House Bill 2140 - Seismic Information
As you know, Oregon sellers of real property are required to disclose certain information to buyers, including information about the title, encumbrances, lead-based hazards, and all the other things asked for in the Seller's Property Disclosure Statement and residential real estate sale agreement.
House Bill 2140 amended ORS 105.464 by requiring the addition of two questions to the existing Seller’s Property Disclosure Statement.
House Bills 2510 and 2511 - Electric Charging Stations
Once seen as a fad by industry watchers and auto executives, most would now admit that the rise of electric cars seems inevitable. There was a 5% decline in electric vehicle sales from 2014 to 2015. However, sales jumped by 37% in 2016. Final numbers for electric vehicle (EV) sales in the U.S. were recently released in January 2017 and project that electric vehicle sales will continue to increase at a 32% compounded rate for the foreseeable future.
By year-end 2016 there were about 30 different EV offerings, with total sales of 159,000 vehicles. Five different models sold at least 10,000 units in 2016 that were manufactured by Tesla, Chevrolet, Nissan, and Ford. In Oregon, electric vehicles are between two and four times the national average. Between 2010 and 2015, approximately 9,000 electric vehicles were sold in the State of Oregon. In 2013, Oregon joined with seven other states in creating a Zero-Emission Vehicle (ZEV) program to promote the growth of the electric vehicle market. Oregon also has joined with California and Washington to create the West Coast Electric Highway by installing fast-charging stations along Interstate 5.
In response to this increase in electric vehicles, the 2017 Oregon Legislature enacted two bills. House Bill 2510 deals with commercial properties, and House Bill 2511 deals with residential properties. Let's look briefly at these two bills.
Both bills allow a tenant to install and use an electric vehicle charging station. In the case of a residential tenant, it is to be on a parking spot assigned to the tenant and in the case of a commercial tenant, the charging station is to be located at or near any parking spot assigned to that tenant. The tenant is to be financially responsible for the cost of permitting, installation, maintenance, electricity use, and removal of the charging station. The landlord may prohibit the installation or use of a charging station if the premises do not have at least one parking space per rental unit and may require the tenant to submit an application before installation of the station to ensure compliance with architectural standards and other reasonable restrictions that the landlord might impose.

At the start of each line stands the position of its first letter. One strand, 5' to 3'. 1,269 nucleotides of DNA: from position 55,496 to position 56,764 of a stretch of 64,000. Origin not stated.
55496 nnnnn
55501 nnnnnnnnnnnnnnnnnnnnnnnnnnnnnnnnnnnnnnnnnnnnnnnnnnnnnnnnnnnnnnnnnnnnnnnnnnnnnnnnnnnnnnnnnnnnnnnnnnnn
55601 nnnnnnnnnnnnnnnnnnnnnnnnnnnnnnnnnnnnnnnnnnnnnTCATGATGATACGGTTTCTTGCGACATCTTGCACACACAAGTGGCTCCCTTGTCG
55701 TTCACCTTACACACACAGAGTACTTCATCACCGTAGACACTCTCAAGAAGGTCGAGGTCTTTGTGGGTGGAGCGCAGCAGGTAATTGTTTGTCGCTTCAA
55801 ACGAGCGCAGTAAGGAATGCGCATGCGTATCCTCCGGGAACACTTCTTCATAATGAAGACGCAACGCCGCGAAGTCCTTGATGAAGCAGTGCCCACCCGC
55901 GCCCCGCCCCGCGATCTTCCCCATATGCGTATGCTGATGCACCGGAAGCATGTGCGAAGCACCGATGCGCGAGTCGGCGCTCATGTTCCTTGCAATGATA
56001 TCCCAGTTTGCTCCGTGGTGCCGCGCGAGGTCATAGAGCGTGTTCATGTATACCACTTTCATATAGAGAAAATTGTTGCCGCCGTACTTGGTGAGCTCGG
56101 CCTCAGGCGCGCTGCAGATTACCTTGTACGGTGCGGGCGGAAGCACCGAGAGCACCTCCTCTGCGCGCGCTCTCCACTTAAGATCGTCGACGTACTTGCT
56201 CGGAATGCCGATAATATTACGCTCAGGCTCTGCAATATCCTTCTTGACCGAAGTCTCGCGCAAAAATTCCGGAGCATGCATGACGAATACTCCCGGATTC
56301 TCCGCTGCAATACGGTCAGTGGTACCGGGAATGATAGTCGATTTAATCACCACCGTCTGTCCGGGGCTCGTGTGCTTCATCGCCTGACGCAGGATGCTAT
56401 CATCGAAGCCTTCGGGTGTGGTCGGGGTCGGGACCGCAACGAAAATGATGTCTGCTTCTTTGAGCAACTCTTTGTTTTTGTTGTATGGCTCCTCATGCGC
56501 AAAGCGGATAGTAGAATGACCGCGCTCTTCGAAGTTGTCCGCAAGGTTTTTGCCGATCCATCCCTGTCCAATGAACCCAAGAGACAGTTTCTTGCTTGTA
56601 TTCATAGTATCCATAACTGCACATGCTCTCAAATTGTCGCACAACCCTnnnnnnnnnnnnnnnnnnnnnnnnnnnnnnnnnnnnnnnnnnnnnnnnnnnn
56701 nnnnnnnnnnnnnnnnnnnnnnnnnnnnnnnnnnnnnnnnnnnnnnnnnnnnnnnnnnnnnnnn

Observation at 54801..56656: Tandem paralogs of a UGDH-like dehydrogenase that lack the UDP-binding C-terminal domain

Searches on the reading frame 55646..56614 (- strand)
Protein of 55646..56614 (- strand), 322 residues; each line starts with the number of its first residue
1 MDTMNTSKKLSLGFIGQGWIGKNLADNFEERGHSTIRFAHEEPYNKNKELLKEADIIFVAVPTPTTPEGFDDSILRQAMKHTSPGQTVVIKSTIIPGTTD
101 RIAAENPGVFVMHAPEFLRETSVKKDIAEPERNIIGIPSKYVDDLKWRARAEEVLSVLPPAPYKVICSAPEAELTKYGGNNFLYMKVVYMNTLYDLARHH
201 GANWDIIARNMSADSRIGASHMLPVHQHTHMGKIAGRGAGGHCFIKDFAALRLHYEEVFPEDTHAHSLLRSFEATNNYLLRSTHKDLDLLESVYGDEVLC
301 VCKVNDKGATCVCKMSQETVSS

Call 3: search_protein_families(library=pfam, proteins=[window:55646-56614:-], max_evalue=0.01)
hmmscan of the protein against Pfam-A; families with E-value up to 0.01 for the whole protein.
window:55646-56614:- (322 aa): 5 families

Charging stations must be installed by certified, licensed electricians. The tenant is also to provide renter's insurance in an amount of not less than $1 million and name the landlord on the policy if the charging station is not a certified electrical product.
Tenant installed charging stations remain the personal property of the tenant, unless a different arrangement between the tenant and landlord. Upon removal, the tenant is to restore the premises to their original condition.
House Bill 2737 - Tiny House Building Code
Perhaps one of the more interesting bills submitted and passed by the Oregon Legislature in its 2017 session is House Bill 2737, known as the Tiny House Bill.
The demand for tiny houses or micro-houses is driven by a number of factors, including the cost of building materials, efforts to reduce the use of energy and natural resources, housing density goals and homelessness. The micro-houses have difficulty meeting residential building codes as these codes were developed for traditional housing forms. The International Code Council, or ICC, has approved new micro-housing standards for inclusion in the 2018 ICC code update. The Building Codes Division of the Department of Consumer and Business Services typically has a lag of one-to-three years before adjusting its codes to reflect ICC changes.
ICC code changes are not necessarily adopted automatically into the Oregon building codes, so what House Bill 2737 does is to require the Director of the Department of Consumer and Business Services to adopt the amendments to the specialty building codes to establish construction standards for homes that are 600 square feet or less. The code addresses such issues as ceiling height, lofts, ladders, and egress.
The codes relating to micro-houses are effective as of January 1, 2018.
The study of system of rules which a particular country or community recognizes as regulating the actions of its members and which it may enforce by the imposition of penalties.